Italy is giving away more than 100 historic buildings – including castles, houses, and towers – in a bid to boost ‘slow tourism’ and tempt visitors away from the overcrowded city centers. To get your hands on the sites, you need to have a clear plan of how they’d be transformed into a tourist facility. Successful applicants will get the rights to the property for nine years, with the option to renew the contract for a further nine. And entrepreneurs with a proposal for turning the sites into a tourist facility could be given a 50-year lease in some cases.
It cost $20 million to evict the last four tenants of a Manhattan apartment building to renovate it. The last tenant was so stubborn and savvy that he received $17 million of the money, plus use of a $2 million condo for life.
A Chinese family refused to sell their house to the government to build a highway, so the government road was built right up to their walls.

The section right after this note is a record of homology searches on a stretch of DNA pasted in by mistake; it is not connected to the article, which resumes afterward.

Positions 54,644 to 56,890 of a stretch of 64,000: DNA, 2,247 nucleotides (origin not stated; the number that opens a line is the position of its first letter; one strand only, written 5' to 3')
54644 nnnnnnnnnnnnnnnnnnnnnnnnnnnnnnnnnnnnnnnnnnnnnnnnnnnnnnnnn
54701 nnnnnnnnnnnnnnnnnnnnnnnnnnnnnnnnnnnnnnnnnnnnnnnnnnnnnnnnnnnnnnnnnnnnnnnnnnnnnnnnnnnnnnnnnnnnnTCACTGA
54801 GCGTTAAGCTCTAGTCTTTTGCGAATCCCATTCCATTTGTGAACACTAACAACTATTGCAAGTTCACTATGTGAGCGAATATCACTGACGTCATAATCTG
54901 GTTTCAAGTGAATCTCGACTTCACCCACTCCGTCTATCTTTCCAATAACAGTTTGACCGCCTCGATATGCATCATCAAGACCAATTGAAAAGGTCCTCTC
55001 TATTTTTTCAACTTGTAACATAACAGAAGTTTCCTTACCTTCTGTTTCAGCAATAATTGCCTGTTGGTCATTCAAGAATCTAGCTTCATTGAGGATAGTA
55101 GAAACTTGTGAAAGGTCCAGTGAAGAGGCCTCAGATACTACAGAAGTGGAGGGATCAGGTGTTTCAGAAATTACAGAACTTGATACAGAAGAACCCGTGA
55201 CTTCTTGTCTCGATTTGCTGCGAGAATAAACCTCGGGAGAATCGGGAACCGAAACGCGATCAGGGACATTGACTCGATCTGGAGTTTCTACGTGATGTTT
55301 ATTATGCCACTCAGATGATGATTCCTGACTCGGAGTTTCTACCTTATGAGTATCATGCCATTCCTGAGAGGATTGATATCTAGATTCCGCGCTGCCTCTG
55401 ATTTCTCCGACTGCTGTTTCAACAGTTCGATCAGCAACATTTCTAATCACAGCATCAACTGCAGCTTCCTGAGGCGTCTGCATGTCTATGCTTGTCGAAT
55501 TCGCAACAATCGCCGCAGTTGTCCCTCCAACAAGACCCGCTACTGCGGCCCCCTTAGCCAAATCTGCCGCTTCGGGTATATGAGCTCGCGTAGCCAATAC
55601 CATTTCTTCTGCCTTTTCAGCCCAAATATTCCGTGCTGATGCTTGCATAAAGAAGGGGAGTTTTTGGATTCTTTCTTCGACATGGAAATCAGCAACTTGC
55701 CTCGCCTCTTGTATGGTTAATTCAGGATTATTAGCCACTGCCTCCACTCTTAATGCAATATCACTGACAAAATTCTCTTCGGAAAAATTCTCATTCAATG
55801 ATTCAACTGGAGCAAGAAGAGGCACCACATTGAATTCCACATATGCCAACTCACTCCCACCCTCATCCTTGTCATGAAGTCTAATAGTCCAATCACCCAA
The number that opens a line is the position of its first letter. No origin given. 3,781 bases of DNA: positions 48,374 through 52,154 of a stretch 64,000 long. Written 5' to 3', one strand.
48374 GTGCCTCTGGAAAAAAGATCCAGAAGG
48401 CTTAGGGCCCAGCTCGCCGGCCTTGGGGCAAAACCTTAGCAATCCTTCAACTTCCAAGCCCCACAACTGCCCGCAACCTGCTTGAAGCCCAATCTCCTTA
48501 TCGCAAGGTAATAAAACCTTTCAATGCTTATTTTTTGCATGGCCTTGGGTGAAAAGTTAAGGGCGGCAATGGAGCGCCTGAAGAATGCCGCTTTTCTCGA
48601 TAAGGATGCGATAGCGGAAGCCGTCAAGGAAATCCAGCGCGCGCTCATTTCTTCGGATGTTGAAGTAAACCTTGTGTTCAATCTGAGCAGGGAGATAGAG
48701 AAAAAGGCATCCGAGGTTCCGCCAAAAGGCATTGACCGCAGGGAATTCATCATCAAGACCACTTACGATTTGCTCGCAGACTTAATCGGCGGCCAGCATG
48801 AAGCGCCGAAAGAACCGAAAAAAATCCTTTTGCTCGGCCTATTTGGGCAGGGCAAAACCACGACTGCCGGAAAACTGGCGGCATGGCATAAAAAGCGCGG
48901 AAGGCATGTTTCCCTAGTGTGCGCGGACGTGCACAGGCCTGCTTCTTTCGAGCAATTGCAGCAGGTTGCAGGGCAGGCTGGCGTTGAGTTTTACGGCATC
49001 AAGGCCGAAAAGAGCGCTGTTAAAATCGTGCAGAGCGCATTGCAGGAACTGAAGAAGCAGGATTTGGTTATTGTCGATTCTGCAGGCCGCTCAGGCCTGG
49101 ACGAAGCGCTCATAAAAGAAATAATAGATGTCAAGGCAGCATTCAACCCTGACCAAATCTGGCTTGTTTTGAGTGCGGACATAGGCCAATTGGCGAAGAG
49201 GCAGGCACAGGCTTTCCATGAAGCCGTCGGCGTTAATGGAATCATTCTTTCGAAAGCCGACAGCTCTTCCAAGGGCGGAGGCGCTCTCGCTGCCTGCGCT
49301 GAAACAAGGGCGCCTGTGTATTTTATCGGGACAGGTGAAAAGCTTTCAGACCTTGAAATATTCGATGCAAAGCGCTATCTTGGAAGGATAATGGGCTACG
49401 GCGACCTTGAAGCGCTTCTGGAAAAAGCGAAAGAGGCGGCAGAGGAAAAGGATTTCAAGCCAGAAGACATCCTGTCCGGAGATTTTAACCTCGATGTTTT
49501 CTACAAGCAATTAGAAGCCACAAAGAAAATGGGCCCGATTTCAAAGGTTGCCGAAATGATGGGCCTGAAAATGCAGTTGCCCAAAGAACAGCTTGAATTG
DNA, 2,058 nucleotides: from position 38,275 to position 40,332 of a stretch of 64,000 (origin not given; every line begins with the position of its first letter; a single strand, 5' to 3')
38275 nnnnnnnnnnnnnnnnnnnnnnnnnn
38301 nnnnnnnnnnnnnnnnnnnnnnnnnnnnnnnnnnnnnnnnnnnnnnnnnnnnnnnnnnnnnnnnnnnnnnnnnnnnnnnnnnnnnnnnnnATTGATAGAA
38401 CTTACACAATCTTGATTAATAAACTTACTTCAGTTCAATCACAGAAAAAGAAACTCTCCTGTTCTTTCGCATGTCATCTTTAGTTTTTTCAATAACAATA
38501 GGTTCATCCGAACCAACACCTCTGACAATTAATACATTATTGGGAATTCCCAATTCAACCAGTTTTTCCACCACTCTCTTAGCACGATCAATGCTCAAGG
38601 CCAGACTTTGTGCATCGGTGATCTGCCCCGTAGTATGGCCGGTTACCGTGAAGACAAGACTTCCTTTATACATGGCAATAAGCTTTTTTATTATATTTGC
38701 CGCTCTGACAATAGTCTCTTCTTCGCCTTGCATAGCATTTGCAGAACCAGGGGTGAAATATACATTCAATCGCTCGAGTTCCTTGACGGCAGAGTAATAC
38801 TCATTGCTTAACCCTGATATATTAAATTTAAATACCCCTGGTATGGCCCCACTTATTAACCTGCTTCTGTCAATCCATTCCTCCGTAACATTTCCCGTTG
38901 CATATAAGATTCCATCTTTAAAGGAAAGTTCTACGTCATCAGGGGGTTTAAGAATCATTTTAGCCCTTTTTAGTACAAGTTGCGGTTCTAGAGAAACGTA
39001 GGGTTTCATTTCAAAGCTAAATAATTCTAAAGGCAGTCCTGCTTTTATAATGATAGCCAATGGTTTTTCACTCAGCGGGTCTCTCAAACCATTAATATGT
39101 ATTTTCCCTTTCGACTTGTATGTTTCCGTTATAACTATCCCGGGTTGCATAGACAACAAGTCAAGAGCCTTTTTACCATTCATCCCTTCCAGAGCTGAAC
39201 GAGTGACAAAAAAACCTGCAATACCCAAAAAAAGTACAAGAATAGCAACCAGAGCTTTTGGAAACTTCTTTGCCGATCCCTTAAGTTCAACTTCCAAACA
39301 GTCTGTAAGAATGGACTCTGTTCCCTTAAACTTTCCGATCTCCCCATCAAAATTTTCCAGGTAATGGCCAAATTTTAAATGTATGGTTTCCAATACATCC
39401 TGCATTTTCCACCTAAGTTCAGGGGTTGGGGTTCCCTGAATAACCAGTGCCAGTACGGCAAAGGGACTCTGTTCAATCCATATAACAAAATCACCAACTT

There are two houses in Florida that share a backyard fence, but the shortest driving route between them takes 20 minutes and traverses more than 7 miles.
Six months after building a $680,000 custom house with an ocean view, the homeowners found out it was built on the wrong lot.
Rather than building up, millionaires in central London are building down, creating mega-basements. Nicknamed “iceberg homes” because there’s more square footage under the ground than above.
A guy implied he was going to build a 480 ft skyscraper but labeled all the plans as 480″. Then he had it built 40′ tall as per the plans, pocketed the investment money and won in court because he didn’t technically defraud anyone.
A man in Michigan whose house was slated for demolition switched the house numbers with his neighbor so the crew demolished the wrong house.
Blockbusting is a business practice used by real estate brokers to buy a house in a white neighborhood, rent it to a black family, and buy the rest of the neighborhood at a discounted price after urging nervous white families to leave the neighborhood.
Number 4 is considered an unlucky number in China because it is nearly homophonous to the word “death” (pinyin sǐ). In a study of five years’ worth of real estate sales in the greater Vancouver area, researchers found that houses in Chinese neighborhoods with an address containing a 4 sold for an average of $8,000 less than their luckier counterparts.